Can Your Boss Tell You How to Vote?

A recent New York Times Article quotes an open letter from Westgate Resorts CEO David A. Siegel to his employees:

The economy doesn’t currently pose a threat to your job. What does threaten your job, however, is another four years of the same presidential administration … If any new taxes are levied on me, or my company, as our current president plans, I will have no choice but to reduce the size of this company.

Is Siegel’s behavior legal? According to UCLA Law Professor Eugene Volokh:

[Voter protection] laws were much more important before the late 1800s, when the secret ballot was widely adopted; today, one sees almost no prosecutions or lawsuits under these statutes, likely because employers don’t know how their employees vote. Still, if the question is whether American law bars employers from firing or threatening to fire their employees based on how the employees voted, the answer is almost uniformly “yes.”

These laws also date back a long time; indeed, the earliest laws that we might view as bans on discrimination in employment involved bans on discrimination based on voting.

As early as the 1700s, several colonies and states barred any “attempt to overawe, affright, or force, any person qualified to vote, against his inclination or conscience,” and some also barred, “after the … election is over, menac[ing], despitefully us[ing] or abus[ing] any person because he hath not voted as he or they would have had him.”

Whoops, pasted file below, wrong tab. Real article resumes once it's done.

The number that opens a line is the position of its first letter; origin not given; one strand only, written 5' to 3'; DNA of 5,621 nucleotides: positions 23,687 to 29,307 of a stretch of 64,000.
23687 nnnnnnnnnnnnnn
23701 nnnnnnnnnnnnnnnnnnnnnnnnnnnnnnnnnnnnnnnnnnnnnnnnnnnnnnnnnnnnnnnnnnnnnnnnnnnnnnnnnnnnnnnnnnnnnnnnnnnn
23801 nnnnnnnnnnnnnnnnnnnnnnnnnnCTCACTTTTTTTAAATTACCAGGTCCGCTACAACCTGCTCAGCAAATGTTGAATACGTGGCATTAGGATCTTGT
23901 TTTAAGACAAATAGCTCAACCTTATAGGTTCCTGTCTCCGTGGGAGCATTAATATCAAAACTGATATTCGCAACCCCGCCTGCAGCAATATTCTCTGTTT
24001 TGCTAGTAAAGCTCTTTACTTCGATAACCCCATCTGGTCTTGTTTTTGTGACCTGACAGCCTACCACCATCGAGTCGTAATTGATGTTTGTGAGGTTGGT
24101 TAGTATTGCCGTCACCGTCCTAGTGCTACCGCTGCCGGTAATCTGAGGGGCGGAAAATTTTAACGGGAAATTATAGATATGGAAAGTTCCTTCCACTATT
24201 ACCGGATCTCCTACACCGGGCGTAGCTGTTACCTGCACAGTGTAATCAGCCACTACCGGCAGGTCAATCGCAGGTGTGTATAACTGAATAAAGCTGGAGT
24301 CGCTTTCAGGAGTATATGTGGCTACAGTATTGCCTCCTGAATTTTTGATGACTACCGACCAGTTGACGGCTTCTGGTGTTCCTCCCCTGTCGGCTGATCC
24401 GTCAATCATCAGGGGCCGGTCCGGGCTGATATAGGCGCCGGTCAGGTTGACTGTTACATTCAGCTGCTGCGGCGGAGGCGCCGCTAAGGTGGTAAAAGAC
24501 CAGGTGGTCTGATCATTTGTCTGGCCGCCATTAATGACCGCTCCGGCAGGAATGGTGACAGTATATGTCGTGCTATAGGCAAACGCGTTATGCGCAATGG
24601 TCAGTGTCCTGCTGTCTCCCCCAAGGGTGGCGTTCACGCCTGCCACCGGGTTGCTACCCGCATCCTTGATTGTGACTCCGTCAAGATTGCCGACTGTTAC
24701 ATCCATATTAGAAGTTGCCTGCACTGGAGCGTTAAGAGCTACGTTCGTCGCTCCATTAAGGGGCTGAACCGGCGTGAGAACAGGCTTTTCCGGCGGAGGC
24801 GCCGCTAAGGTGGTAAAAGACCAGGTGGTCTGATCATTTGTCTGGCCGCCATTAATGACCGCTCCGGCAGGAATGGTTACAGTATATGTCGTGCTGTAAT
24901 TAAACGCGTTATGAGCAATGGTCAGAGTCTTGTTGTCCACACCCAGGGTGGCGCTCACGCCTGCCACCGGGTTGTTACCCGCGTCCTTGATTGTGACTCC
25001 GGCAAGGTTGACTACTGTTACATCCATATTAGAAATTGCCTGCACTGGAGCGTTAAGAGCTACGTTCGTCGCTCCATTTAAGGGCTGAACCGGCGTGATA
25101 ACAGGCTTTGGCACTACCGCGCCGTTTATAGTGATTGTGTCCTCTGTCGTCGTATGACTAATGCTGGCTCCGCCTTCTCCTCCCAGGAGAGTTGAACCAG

So it’s illegal (though rarely prosecuted) for employers to “threaten to fire” employees based on their vote. But is it illegal for an employer to try to convince an employee to vote a certain way? Volokh writes again:

The question is what constitutes a forbidden (and constitutionally unprotected) threat and what constitutes a constitutionally protected prediction of economic trouble.

[E]mployers remain largely free to argue to their employees how the employees should vote, and to warn of dire economic consequences for the employer — and therefore to the employees — if an election (whether union, local, state, or federal) comes out a particular way. The mere possibility that some employees will take any message from their employer as coercive does not strip the employer of its constitutional rights.

If the employer threatens reprisals “to be taken solely on [its] own volition,” for instance because of management pique, that speech would indeed be treated as a constitutionally unprotected, and could lead to civil liability or even criminal punishment (if the relevant jurisdiction’s law does prohibit such speech).

Volokh makes these claims in light of NLRB v. Gissel Packing Co. (1969) and General Electric Corp v. NLRB (D.C. Cir 1997). His post excerpts the relevant sections of these cases.

*Emphasis to quotes is added

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